Consider the mobility dilemma of two people, one in the suburbs and the other in a city.
The first person is a 68-year-old woman whose husband recently died. Poor eyesight means she can’t drive anymore, so how is she going to escape being housebound in a development built around cars?
The second is that same woman’s 34-year-old daughter, who grew up in the suburbs but now has a downtown apartment. She still has a car, but it’s expensive to keep in an urban garage. Because there are other choices now — from taxi disrupters Uber and Lyft, traditional car sharers like Zipcar, the personal version from Turo, and an autonomous car right around the corner — she’s thinking of going car-free. But she also has two kids and needs to get them to places in their increasingly scheduled lives.
Lyft, and arch-competitor Uber, offer urban transportation options right now. (Photo: Raido/flickr)
Both of these people — baby boomer and millennial — will benefit greatly from the coming world of autonomous driving and expanded ride services, says a new report from audit, tax and advisory group KPMG, released at the Los Angeles Auto Show. KPMG interviewed focus groups in Atlanta, Chicago and Denver. The interviews are illuminating.
Michele, 38, of Atlanta, says, “I have three children. My 16-year-old got a job. It was a nightmare. I felt like I was a taxi. I felt like she should be paying me for driving her around all the time. I don’t want to go out in my pajamas at 11 p.m. to get her.” Is she ready for a mobility option? You bet.
Arlene, 74, in Denver, agrees. “For high-school-age kids, [mobility options] might be a good thing because kids do crazy things….I’d be happy to pay a mobility-on-demand service rather than see them getting in a car with someone I didn’t know who might be drinking.”
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Mason, a 69-year-old from Atlanta, isn’t an old fogey about personal mobility — when he comes into an airport late at night, he uses Uber. Other focus group participants also cite safety as a reason for using the new services (though one says she doesn’t trust public transit after 10 p.m.)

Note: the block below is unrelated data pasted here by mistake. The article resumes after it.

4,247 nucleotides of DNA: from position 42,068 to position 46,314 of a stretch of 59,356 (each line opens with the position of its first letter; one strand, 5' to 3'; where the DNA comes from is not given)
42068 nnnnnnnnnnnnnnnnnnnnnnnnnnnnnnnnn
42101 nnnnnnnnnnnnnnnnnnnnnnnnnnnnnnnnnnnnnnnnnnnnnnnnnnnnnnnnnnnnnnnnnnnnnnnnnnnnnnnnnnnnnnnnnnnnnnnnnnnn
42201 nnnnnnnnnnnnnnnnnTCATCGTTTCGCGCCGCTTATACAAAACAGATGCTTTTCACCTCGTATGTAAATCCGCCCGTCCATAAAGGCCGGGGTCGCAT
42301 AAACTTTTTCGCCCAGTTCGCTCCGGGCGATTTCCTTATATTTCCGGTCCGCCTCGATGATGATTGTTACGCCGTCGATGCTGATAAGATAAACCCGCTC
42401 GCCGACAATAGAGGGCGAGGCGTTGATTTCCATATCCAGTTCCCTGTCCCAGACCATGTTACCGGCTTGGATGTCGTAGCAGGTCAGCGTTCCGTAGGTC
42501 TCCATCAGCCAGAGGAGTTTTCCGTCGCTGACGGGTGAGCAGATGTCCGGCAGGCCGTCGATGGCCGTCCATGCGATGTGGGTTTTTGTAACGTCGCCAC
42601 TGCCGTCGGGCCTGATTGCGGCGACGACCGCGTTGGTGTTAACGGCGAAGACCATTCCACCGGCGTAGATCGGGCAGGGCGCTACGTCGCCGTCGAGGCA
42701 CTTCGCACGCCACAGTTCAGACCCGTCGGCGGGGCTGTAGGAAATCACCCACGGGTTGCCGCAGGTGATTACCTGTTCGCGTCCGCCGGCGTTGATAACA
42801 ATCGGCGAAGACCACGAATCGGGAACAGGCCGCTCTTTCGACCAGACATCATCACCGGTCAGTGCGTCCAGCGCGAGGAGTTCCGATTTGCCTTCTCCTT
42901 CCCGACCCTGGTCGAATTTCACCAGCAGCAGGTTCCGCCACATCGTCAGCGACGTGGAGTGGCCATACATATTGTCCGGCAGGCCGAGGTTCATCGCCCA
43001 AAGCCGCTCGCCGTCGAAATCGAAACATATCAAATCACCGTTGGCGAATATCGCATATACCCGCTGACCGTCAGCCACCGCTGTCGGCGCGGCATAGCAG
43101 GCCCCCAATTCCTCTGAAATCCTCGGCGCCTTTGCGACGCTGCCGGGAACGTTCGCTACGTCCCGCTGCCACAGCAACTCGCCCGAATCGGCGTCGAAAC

KPMG also calculated that because of new choices for people who might otherwise have stayed home, we’re going to see people traveling a lot more in the U.S. — 500 billion more miles by 2050. “The increase in personal miles traveled may seem startling,” the company says, “but think of it this way: 10 years ago, how many of us would have predicted that most 10-year-olds would be walking around with smartphones?”
Aside from considering the congestion and climate implications of all those miles, we can also see benefits — the dutiful son who doesn’t have to take the keys away from grandpa; the 15-year-old with piano lessons who doesn’t need a ride from mom anymore.
KPMG handed out its report at the L.A. Auto Show because it wants carmakers to see their opportunity: “These additional personal miles traveled offer a golden opportunity for the auto industry,” the report says. “They represent an additional trillion miles of new mobility options and the potential for new business models to satisfy them.”
Jessica Scorpio of Getaround with a shareable Tesla Roadster. Choices, choices. (Photo: TechCrunch/flickr)
Automakers aren’t ignoring these opportunities. Mercedes-Benz launched the Car2Go sharing network in the U.S. and Europe; it has rapidly expanded since its launch in Germany in 2008. Audi and Fiat have partnered with personal car-sharing service Getaround. BMW created DriveNow in San Francisco, but then pulled out earlier this year because of parking difficulties for one-way rides.
Gary Silberg, KPMG’s national automotive industry leader, thinks we’ll see, in the next decade, as many changes as in the previous century. It’s hard to argue with that. That’s why the report is entitled “The Clockspeed Dilemma.” Carmakers, used to taking their time getting out new models, will have to speed it up to keep up with the faster pace of innovation. Here's some video to flesh out the report: